Flow production (often known as mass production) involves the use of production lines such as in a car manufacturer where doors, engines, bonnets and wheels are added to a chassis as it moves along the assembly line. It is appropriate when firms are looking to produce a high volume of similar items. Some of the big brand names that have consistently high demand are most suitable for this type of production:
- Heinz baked beans
- Kellogg’s corn flakes
- Mars bars
- Ford cars
Flow production is capital intensive. This means it uses a high proportion of machinery in relation to workers, as is the case on an assembly line. The advantage of this is that a high number of products can roll off assembly lines at very low cost. This is because production can continue at night and over weekends and also firms can benefit from economies of scale, which should lower the cost per unit of production.
The main disadvantage is that with so much machinery it is very difficult to alter the production process. This makes production inflexible and means that all products have to be very similar or standardised and cannot be tailored to individual tastes. However some “variety” can be achieved by applying different finishes, decorations etc at the end of the production line.
Mass production method
Mass production (also called flow production, repetitive flow production, series production, or serial production) is the production of large amounts of standardized products, including and especially on assembly lines. The concepts of mass production are applied to various kinds of products, from fluids and particulates handled in bulk (such as food, fuel, chemicals, and mined minerals) to discrete solid parts (such as fasteners) to assemblies of such parts (such as household appliances and automobiles).
Mass production of assemblies typically uses electric-motor-powered moving tracks or conveyor belts to move partially complete products to workers, who perform simple repetitive tasks. It improves on earlier high-throughput, continuous-flow mass production made possible by the steam engine.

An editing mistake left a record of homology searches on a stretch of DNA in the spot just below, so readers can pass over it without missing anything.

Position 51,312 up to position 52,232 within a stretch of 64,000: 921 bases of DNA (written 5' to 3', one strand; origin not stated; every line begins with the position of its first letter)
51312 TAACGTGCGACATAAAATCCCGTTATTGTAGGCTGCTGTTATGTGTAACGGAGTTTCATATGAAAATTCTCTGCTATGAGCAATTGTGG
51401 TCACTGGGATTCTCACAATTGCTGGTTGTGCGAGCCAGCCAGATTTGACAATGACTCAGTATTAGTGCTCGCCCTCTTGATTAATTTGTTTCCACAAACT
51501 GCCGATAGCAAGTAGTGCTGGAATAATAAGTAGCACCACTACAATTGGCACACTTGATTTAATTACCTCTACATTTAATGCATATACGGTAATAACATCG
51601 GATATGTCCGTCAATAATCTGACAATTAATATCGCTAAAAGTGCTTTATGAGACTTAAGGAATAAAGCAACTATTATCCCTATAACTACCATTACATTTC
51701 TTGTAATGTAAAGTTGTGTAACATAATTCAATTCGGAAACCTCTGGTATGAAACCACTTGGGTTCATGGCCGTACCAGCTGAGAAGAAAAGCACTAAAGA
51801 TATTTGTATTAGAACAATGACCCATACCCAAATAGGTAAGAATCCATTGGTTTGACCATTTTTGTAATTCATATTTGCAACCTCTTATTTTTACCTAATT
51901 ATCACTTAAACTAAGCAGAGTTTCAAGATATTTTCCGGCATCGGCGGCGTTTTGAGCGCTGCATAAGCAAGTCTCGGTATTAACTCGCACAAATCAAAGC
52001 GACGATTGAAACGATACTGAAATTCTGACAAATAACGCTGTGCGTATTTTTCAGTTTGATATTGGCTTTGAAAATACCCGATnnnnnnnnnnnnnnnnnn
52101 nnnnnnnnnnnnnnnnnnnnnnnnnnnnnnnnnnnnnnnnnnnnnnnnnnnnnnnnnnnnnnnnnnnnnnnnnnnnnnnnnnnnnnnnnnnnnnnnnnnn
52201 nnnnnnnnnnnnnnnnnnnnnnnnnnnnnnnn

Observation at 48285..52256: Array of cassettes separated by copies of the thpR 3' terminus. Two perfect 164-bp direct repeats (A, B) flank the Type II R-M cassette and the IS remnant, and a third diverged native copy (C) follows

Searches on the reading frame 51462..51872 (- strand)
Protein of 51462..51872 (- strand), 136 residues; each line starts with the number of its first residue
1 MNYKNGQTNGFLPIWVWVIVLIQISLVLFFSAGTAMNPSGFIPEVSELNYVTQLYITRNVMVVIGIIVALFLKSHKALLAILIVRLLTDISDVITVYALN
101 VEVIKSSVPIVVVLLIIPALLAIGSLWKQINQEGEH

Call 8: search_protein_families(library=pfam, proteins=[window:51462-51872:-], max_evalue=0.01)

Mass production of fluid and particulate matter typically involves pipes with centrifugal pumps or screw conveyors (augers) to transfer raw materials or partially complete product between vessels. Fluid flow processes such as oil refining and bulk materials such as wood chips and pulp are automated using a system of process control which uses various instruments to measure variables such as temperature, pressure, volumetric throughput and level, providing feedback to a controller that holds a setpoint.
Advantages and disadvantages
The economies of mass production come from several sources. The primary cause is a reduction of nonproductive effort of all types. In craft production, the craftsman must bustle about a shop, getting parts and assembling them. He must locate and use many tools many times for varying tasks. In mass production, each worker repeats one or a few related tasks that use the same tool to perform identical or near-identical operations on a stream of products. The exact tool and parts are always at hand, having been moved down the assembly line consecutively. The worker spends little or no time retrieving and/or preparing materials and tools, and so the time taken to manufacture a product using mass production is shorter than when using traditional methods.
The probability of human error and variation is also reduced, as tasks are predominantly carried out by machinery. A reduction in labour costs, as well as an increased rate of production, enables a company to produce a larger quantity of one product at a lower cost than using traditional, non-linear methods.
However, mass production is inflexible because it is difficult to alter a design or production process after a production line is implemented. Also, all products produced on one production line will be identical or very similar, and introducing variety to satisfy individual tastes is not easy. However, some variety can be achieved by applying different finishes and decorations at the end of the production line if necessary.
The Ford Model T produced tremendous affordable output but was not very good at responding to demand for variety, customization, or design changes. As a consequence Ford eventually lost market share to General Motors, who introduced annual model changes, more accessories and a choice of colors.